Monday, December 1, 2014

Wednesday, September 17, 2014 to Saturday, January 3, 2015
Chicago, Europe, and the Great War

The Newberry is marking the centennial of the start of World War I with two linked exhibitions and a series of related public programs.

Tuesday, December 2, 2014
Front Page, Home Page, and Beyond: News in the 21st Century : Conversations at the Newberry

6 pm

The rise of digital technology has revolutionized journalism and the way the public searches for and consumes news. Traditional news media worldwide have been challenged to change their business models as readers increasingly rely on digital and social media platforms for their daily news.

Thursday, December 4, 2014
The Great War and the Origins of Humanitarianism, 1918-1924 : An Exhibition Lecture

6:30 pm

Bruno Cabanes, a historian of twentieth-century Europe, will give an illustrated talk on the aftermath of the Great War, which brought the most troubled peacetime the world had ever seen. Survivors of the war were not only the soldiers who fought, the wounded in mind and body.

Saturday, December 6, 2014
Genealogy and Local History Orientation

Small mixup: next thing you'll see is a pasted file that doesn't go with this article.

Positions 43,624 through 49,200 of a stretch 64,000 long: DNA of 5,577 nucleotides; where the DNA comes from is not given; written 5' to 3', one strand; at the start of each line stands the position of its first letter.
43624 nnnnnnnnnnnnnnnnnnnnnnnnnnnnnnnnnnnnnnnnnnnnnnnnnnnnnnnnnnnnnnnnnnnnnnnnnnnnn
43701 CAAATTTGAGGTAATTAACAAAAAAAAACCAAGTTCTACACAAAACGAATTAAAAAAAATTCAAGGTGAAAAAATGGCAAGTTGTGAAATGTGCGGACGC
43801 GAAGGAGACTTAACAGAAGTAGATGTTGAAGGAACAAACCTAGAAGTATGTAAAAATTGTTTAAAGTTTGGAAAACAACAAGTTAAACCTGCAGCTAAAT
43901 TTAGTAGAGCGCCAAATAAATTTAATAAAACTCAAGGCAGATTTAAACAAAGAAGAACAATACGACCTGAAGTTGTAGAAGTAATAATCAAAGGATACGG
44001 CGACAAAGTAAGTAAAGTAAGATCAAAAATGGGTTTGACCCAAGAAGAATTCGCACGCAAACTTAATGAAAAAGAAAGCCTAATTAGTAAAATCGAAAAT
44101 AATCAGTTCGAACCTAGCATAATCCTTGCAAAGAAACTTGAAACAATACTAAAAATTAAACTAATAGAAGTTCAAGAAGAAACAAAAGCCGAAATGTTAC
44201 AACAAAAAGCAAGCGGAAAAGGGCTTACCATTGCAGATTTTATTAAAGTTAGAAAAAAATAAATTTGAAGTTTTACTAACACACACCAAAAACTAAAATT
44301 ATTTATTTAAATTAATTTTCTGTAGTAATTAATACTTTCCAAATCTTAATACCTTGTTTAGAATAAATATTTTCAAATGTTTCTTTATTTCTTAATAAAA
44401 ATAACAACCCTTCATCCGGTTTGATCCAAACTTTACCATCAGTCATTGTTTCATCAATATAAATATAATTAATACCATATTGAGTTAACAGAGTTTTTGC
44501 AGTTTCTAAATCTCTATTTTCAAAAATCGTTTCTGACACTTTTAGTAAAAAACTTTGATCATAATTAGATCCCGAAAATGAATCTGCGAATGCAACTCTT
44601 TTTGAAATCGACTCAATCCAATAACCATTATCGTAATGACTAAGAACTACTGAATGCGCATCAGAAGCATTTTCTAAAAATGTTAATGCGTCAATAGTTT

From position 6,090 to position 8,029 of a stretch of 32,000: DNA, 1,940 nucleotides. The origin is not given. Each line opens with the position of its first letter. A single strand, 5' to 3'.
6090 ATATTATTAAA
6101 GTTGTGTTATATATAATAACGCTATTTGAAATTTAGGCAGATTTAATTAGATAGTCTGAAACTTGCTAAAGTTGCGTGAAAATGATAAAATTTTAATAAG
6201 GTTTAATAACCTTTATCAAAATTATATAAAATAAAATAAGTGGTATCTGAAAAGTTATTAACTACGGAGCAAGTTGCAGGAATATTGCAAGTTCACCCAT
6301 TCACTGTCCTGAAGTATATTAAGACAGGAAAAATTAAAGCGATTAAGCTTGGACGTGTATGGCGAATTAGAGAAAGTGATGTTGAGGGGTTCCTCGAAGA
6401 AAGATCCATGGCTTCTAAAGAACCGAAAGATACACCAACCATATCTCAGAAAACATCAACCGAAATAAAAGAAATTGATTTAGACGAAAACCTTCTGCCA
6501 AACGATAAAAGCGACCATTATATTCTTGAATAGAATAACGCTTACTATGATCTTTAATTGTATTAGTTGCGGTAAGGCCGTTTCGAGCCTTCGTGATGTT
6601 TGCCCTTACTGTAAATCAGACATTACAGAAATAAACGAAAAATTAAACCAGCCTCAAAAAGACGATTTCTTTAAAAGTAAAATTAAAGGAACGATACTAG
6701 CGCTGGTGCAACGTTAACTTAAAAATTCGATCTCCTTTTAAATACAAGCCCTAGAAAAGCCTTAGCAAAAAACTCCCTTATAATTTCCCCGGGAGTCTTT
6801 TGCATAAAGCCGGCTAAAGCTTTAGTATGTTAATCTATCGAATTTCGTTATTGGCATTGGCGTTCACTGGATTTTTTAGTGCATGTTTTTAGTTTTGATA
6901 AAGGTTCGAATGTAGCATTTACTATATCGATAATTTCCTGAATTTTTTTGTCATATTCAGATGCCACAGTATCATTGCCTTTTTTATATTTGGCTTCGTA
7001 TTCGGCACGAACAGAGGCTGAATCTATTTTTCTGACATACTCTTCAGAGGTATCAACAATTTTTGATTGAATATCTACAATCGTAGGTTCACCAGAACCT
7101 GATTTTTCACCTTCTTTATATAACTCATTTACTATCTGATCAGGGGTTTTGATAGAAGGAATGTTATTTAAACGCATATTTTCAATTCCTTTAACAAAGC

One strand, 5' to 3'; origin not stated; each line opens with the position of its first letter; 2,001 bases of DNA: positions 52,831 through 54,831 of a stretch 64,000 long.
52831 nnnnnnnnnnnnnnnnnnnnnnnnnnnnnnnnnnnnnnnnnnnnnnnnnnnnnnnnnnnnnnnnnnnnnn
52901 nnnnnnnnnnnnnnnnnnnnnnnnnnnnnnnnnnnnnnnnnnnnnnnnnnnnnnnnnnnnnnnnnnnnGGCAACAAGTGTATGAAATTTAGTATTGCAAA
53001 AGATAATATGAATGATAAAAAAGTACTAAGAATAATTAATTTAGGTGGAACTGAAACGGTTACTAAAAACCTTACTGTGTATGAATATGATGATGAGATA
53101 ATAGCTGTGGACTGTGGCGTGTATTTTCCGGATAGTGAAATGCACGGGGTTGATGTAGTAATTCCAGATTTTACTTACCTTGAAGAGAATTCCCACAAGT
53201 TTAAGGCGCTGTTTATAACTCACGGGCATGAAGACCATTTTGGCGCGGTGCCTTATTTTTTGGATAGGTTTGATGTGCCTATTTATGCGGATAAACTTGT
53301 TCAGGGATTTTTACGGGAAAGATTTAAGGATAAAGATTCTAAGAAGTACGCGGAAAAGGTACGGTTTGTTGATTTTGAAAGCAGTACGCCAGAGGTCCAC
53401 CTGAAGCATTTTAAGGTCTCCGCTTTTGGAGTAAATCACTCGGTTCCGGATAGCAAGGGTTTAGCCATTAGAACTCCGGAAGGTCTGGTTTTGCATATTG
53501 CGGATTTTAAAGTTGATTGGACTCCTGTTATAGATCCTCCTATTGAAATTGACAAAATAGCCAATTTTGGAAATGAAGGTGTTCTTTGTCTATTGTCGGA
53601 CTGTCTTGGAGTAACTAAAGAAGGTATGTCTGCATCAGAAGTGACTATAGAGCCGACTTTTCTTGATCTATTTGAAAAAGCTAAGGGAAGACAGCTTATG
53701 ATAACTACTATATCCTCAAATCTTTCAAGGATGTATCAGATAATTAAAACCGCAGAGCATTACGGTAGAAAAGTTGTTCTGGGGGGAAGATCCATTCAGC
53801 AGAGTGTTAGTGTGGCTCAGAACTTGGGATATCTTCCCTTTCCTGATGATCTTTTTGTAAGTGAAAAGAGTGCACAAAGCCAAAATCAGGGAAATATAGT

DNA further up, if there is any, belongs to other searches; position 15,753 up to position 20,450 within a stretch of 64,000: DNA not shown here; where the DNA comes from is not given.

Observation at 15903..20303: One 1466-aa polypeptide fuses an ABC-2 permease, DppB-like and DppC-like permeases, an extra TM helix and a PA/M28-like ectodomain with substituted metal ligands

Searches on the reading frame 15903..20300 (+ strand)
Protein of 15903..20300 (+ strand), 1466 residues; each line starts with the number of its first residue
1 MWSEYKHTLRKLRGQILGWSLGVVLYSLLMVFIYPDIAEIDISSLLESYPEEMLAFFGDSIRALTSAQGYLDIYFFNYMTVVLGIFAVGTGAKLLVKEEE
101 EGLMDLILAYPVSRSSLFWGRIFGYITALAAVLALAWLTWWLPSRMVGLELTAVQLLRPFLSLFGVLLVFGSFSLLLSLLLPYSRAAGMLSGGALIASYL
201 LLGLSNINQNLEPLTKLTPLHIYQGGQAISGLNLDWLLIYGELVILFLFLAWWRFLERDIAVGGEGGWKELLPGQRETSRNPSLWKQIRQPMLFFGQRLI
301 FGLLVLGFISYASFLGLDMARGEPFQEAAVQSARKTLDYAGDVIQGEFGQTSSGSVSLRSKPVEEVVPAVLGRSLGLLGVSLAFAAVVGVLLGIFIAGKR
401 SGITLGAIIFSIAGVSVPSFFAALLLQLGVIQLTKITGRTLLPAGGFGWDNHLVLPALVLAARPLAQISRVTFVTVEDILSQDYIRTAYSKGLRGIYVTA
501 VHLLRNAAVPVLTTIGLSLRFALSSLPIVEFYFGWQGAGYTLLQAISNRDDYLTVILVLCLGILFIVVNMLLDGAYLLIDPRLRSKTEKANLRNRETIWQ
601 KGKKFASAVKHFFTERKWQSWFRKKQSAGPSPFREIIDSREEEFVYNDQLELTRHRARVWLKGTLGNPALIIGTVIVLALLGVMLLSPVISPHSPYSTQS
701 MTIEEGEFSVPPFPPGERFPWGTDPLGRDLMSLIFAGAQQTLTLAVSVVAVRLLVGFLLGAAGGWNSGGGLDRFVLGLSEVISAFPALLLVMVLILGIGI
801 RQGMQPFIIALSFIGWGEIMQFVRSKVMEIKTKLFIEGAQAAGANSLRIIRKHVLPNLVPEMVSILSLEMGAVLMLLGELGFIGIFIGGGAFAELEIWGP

9:30 am

The Genealogy and Local History staff will introduce visitors to the Newberry and explain how to use its collections at an informal orientation. Aimed at researchers new to the library and/or new to genealogical research, this session will last approximately an hour, followed by a short tour of the library.

Tuesday, December 9, 2014
Music Appreciation through Performance: An Open Rehearsal : This event has been cancelled.


We regret to announce that the Open Rehearsal for this fall’s Music Performance Seminar has been cancelled. Our apologies for this inconvenience.

Wednesday, December 17, 2014
The Newberry Colloquium : All Aboard! The Chicago, Burlington & Quincy Railroad Company Archives are Ready for Your Use

4 pm

The archives team at the Newberry has been working since October 2011 to ready the massive archive of CB&Q records for the digital age. The 2,760 linear feet of records were in dire need of rehousing and a guide that was accessible online. Now, the collection is completely processed and described, with select items digitized to optimize researchers’ access to the collection.